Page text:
The world witnessed a historic event Wednesday when India’s spacecraft, Chandrayaan-3, became the first to land on the rugged, unexplored south pole of the moon. Carrying out a mission seen as crucial to lunar exploration and India’s standing as a space power, the spacecraft’s successful landing comes days after a similar Russian lander crashed.
“This moment is unforgettable. It is phenomenal. This is a victory cry of a new India,” said Prime Minister Narendra Modi, who celebrated the successful landing from South Africa, where he is attending a BRICS summit.
Leaders around the world congratulated India, including Russian President Vladimir Putin who said in a letter to Modi, “This is a big step forward in space exploration and of course a testament to the impressive progress made by India in the field of science and technology.” NASA Administrator Bill Nelson added his congratulations on Twitter, saying, “We’re glad to be your partner on this mission!”
Scientists and officials of the Indian Space Research Organisation (ISRO), too, celebrated the accomplishment, with ISRO Chief S Somanath saying, “India is on the moon!” His sentiment was shared across the country, with people cheering and setting off firecrackers to celebrate.
ISRO shared pictures of the moon’s surface with the lander’s leg and shadow visible in the frame. The mission was challenging given the rough terrain — making landing difficult — but also incredibly rewarding as the region’s ice could supply fuel, oxygen, and drinking water for future missions.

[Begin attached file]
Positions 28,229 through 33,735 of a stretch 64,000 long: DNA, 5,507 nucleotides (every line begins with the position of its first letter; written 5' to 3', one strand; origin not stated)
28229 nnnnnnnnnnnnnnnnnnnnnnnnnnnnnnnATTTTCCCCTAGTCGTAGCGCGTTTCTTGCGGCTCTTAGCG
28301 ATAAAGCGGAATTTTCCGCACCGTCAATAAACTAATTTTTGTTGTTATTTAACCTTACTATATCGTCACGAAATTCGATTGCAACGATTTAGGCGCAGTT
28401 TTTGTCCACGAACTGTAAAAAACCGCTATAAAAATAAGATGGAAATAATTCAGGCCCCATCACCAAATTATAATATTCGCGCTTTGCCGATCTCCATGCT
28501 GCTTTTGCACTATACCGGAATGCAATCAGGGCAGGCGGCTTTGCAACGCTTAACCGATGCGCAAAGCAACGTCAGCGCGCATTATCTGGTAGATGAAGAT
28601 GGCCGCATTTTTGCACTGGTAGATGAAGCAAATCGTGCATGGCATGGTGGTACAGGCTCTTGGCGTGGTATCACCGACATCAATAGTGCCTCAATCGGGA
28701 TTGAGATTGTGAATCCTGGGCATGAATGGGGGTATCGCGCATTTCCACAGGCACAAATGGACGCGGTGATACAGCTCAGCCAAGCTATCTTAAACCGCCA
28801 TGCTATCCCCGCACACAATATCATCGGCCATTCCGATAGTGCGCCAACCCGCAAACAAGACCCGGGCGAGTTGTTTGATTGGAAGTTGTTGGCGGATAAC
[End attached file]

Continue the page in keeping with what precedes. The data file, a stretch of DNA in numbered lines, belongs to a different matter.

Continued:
The Chandrayaan-3 is expected to remain functional for two weeks. It will carry out a series of experiments and a spectrometer analysis of the mineral composition of the lunar surface. It’ll also deploy its moon rover which will take a few hours or a day to come out of the spacecraft, Somanath told reporters.
India also hopes this accomplishment will lay the foundation for other space missions, including an upcoming mission to study the sun in September, and, potentially, a human space flight by 2024.
The Chandrayaan-3 was launched with a budget of about 6.15 billion rupees ($74 million) — much less than the cost to produce the 2013 Hollywood space thriller Gravity — making the mission a cost-effective success for India’s space engineering efforts.
The anticipation and excitement that went into the mission was a national affair, with banner headlines across Indian newspapers and news channels running countdowns to the landing. People across the country offered prayers at places of worship, schoolchildren waved the Indian tricolor as they waited for live screenings of the landing, and politicians celebrated the success.
Given the accomplishments and potential of the mission for future space exploration, its successful landing is expected to further India’s reputation for economical and advanced space engineering. India is certainly no stranger to adventure in outer space and the nation is undoubtedly proud of this momentous achievement.